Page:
Empowerment of Kanan River stakeholders towards sustainable watershed management
by Marcial C. Amaro Jr.
The study attempted to provide an alternative institutional mechanism which calls for the active participation of stakeholders in the planning and management of watersheds according to their needs and aspirations. This alternative required the harmonization of the stakeholders’ roles, resources, capabilities and interventions, and their empowerment towards sustainable watershed management through the operationalization of a multisectoral watershed management council (MSWMC). The results shall be used as basis in policy formulation and issuance.
The 35,500-ha Kanan River Watershed located in the Municipality of General Nakar, Quezon Province was chosen as the study site.
Focus group discussions (FGDs) constituted the basic research methodology adopted for the study. Four FGDs were held after the stakeholder analysis to seek data on (a) concept/importance of watershed, (b) perceptions and problems on the role of own organizations as stakeholders, (c) perceptions on the roles of other organizations/stakeholders, and (d) the relevance of MSWMC. The results were validated in an integrating workshop where the stakeholders agreed to create a MSWMC.
The study substantially answered the problem on harmonizing the stakeholders and empowering them. However, it failed to come up with the draft guidelines on the operationalization of MSWMCs nationwide. The experience was still inadequate to form the basis for a new administrative issuance. A much longer period is needed to prove if the interventions introduced are effective and replicable. The study also failed to generate an authoritative assessment of the changes in the role of the DENR in the light of the empowerment of other stakeholders.
Multivariate predictive empirical modelling on forest fire occurrence and development of forest fire hazard rating system for Central Luzon using a posteriori probability approach
by Vicente B. Tuddao Jr.
An in-depth study on the occurrence of forest fire in Central Luzon, Philippines was conducted to evaluate the significant influencing biophysical environmental factors that cause fire initiation and spread. Specifically, this study aimed to establish the best fitted predictive empirical model to estimate forest fire occurrence and spread. It was found out that the best relationship is a multivariate linear model which is a function of wind speed (in meter per second) and the availablity of dry fuel load (in centimeter depth). This model clearly indicated that the variables could already explain 54.7% of the variability in forest fire occurrence and spread. The established model was tested to be adequate and with statistically significant goodness of fit based on its high correlation coefficient value (r = 0.75) with respect to an independent data set used in the same study site. On the other hand, a simple exponential relationship was obtained for maximum air temperature and total global radiation which explains the relationship of the two variables with forest fire spread in a non-linear function.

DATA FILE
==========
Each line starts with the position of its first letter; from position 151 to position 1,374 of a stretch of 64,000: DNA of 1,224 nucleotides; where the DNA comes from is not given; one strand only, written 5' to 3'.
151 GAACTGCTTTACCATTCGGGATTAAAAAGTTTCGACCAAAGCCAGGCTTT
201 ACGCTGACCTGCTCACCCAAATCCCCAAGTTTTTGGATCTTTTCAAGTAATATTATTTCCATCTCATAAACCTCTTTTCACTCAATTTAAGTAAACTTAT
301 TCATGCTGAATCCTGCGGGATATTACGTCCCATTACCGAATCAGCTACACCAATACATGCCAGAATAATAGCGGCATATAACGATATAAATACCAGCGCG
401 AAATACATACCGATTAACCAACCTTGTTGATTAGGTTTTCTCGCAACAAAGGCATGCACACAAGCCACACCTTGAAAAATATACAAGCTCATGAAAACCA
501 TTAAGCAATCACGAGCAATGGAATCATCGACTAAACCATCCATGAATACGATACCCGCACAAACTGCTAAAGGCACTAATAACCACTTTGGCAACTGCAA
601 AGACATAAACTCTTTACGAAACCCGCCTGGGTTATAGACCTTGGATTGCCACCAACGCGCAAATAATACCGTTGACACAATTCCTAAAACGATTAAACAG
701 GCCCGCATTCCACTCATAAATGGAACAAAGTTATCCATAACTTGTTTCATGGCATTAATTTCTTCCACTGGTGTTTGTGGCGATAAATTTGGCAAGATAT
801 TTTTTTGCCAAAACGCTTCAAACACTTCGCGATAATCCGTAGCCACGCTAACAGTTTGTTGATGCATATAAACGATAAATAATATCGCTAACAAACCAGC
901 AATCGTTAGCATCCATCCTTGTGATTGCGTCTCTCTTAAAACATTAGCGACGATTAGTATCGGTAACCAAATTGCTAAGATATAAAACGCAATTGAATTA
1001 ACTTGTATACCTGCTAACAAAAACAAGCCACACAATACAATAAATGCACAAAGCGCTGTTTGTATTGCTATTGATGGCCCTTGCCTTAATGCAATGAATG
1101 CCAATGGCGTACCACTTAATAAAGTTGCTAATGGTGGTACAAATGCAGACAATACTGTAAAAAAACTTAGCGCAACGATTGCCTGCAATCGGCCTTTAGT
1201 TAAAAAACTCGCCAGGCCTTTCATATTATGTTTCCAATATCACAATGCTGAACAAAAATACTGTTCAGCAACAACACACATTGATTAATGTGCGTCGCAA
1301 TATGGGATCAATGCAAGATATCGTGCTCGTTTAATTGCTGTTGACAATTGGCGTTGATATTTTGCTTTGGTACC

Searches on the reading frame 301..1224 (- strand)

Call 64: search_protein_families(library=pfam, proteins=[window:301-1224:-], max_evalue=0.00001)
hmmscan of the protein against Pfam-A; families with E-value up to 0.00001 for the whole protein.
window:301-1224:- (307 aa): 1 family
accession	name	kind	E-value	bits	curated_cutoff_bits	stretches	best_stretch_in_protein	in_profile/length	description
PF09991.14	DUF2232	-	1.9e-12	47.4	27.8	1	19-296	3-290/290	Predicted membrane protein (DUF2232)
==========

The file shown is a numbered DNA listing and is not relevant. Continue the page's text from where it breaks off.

Forest fire hazard rating system based on a system of probability of fire occurrence in Central Luzon was generated. The system classified forest areas into three categories relative to its “A Posteriori” propensity to occur forest fire based on forest cover type. These classifications were: high risk areas (Pr = 1.0 – 0.60), moderate risk ares (Pr = 0.59 – 0.20), and low risk areas (Pr = 0.00 – 0.19).
Qualitative analysis of change and related post-eruption geologic processes in Southwest Zambales, Philippines
by Jerry Hervacio G. Salvador
This paper documented and analyzed the land cover changes in southwest Zambales using three multitemporal high-resolution optical satellite data from February 1988 to April 1993. The analysis determined qualitatively what had changed, where change occurred, and where the direction or the trend of the change component was. The satellite images used were the 1988 SPOT pre-eruption image (path 302, row 320) and the 1992 and the 1993 LANDSAT Thematic Mapper (TM) post-eruption images (path 116, row 50). These images provided the basic data for the change analysis until the beginning of the 1993 rainy season.